Cart (Loading....) | Create Account
Close category search window

Metro network design methodologies that build a next-generation network infrastructure based on this generation's services and demands

Sign In

Cookies must be enabled to login.After enabling cookies , please use refresh or reload or ctrl+f5 on the browser for the login options.

Formats Non-Member Member
$31 $13
Learn how you can qualify for the best price for this item!
Become an IEEE Member or Subscribe to
IEEE Xplore for exclusive pricing!
close button

puzzle piece

IEEE membership options for an individual and IEEE Xplore subscriptions for an organization offer the most affordable access to essential journal articles, conference papers, standards, eBooks, and eLearning courses.

Learn more about:

IEEE membership

IEEE Xplore subscriptions

6 Author(s)
Skoog, R. ; Telcordia Technol. Inc., Red Bank, NJ, USA ; Von Lehmen, Ann ; Clapp, G. ; Gannett, J.W.
more authors

This paper describes two key network architecture design concepts that relate to evolving existing transport networks into economically viable next-generation optical networks. Today's metropolitan transport networks largely consist of synchronous optical network/synchronous digital hierarchy rings or switch-to-switch fiber connections for some form of optical Ethernet. The result is an optical-electrical-optical infrastructure that has limited use in providing wavelength services. Wavelength-division multiplexing (WDM) is the enabling technology for wavelength services, but it has limited penetration in the metropolitan area due to its cost justification being dependent primarily on fiber relief. The first part of this paper shows how existing services, primarily using time-division-multiplexing (TDM) transport, can be used to economically justify a WDM infrastructure while achieving significantly lower costs than legacy design techniques would produce. Dynamic bandwidth-on-demand (BoD) service is another elusive goal envisioned for next-generation metropolitan networks. This paper addresses how an economically viable BoD infrastructure can be built based on revenues from existing enterprise services rather than relying on revenues from new and unproven services. Quantitative analyses, presented in the paper, show the key parameters that determine when BoD services will be used, how bandwidth granularity affects BoD decisions, and how the customer's use of BoD drives service provider network design considerations.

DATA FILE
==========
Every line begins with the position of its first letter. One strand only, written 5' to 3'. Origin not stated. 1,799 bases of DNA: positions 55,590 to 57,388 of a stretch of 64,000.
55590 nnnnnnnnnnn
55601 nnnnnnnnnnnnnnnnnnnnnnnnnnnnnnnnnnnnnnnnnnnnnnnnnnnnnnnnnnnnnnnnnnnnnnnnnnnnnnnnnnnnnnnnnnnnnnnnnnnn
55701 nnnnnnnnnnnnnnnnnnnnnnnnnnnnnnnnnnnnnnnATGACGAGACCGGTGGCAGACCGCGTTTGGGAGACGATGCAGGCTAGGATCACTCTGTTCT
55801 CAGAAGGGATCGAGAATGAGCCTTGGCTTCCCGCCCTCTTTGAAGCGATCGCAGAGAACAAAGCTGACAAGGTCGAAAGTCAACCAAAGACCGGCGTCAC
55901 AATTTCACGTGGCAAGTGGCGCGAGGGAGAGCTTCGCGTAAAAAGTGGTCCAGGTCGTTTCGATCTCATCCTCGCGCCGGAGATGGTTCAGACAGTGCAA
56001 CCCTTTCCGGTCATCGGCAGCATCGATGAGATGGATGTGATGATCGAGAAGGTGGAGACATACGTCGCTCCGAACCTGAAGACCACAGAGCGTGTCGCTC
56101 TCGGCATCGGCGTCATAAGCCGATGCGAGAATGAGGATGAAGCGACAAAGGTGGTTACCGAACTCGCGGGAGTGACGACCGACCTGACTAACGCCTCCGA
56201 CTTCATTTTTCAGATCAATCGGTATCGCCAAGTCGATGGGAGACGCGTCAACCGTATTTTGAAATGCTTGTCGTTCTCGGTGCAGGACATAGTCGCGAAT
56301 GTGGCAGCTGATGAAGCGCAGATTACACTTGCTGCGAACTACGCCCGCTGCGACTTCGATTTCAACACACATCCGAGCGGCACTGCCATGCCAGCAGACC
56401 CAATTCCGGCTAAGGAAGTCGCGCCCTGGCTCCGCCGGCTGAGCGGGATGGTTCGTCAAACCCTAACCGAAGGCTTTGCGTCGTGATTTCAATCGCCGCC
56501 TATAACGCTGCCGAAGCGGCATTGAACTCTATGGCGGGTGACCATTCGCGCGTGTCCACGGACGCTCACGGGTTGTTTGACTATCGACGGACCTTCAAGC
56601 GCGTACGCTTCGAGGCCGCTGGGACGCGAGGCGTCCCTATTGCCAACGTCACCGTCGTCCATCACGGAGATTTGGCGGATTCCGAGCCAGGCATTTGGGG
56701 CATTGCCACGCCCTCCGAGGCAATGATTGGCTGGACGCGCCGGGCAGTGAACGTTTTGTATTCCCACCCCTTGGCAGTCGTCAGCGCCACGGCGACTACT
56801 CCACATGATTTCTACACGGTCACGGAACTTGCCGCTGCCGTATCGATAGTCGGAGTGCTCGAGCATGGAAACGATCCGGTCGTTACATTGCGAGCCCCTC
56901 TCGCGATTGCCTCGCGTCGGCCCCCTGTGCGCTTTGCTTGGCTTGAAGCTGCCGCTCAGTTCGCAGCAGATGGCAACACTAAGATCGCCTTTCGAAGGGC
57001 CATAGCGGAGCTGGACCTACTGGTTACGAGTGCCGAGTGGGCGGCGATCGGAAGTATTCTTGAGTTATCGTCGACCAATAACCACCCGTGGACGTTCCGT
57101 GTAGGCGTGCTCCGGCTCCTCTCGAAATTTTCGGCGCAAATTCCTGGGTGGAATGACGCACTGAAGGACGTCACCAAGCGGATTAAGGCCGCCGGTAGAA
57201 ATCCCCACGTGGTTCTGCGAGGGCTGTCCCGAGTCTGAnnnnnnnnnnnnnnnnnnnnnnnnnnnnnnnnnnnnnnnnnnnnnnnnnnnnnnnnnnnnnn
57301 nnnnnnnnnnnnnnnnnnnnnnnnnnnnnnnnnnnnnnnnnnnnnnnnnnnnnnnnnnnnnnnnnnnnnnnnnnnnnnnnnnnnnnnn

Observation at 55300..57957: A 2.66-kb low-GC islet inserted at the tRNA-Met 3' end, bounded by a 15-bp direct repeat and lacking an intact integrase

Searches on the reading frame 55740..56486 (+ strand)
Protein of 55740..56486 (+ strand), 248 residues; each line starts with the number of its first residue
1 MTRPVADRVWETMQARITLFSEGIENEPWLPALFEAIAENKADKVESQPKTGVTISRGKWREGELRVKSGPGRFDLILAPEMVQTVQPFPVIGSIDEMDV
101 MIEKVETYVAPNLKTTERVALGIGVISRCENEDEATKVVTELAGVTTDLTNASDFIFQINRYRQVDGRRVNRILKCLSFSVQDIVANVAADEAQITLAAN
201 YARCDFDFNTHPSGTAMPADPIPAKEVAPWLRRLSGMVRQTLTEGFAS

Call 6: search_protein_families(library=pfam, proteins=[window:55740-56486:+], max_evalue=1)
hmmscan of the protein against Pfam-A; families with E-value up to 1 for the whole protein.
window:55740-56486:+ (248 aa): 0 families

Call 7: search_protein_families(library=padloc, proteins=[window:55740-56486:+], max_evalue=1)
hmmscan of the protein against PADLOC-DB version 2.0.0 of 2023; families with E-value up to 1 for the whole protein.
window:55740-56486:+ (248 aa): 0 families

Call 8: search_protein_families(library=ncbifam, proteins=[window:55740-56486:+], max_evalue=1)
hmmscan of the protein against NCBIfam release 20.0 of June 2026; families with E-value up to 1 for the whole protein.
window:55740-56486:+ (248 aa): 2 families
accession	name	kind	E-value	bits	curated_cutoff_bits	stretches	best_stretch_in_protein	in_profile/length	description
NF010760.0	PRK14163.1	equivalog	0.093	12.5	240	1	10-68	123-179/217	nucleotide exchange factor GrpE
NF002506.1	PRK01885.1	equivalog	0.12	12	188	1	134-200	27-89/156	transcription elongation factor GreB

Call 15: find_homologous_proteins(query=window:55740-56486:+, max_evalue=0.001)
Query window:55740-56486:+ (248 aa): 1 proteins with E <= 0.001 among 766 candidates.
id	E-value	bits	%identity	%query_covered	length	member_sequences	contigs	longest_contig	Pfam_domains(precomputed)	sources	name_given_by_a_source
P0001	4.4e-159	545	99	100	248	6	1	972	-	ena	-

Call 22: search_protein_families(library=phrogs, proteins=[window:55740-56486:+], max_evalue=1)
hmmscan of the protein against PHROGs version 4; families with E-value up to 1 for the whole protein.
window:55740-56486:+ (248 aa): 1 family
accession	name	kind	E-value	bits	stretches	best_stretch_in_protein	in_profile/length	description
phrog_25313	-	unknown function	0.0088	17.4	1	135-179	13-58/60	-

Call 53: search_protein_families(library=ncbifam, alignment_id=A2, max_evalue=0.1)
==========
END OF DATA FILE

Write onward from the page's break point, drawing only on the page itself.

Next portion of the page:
Published in:

Lightwave Technology, Journal of  (Volume:22 ,  Issue: 11 )

Date of Publication:

Nov. 2004

Need Help?

IEEE Advancing Technology for Humanity About IEEE Xplore | Contact | Help | Terms of Use | Nondiscrimination Policy | Site Map | Privacy & Opting Out of Cookies

A not-for-profit organization, IEEE is the world's largest professional association for the advancement of technology.
© Copyright 2014 IEEE - All rights reserved. Use of this web site signifies your agreement to the terms and conditions.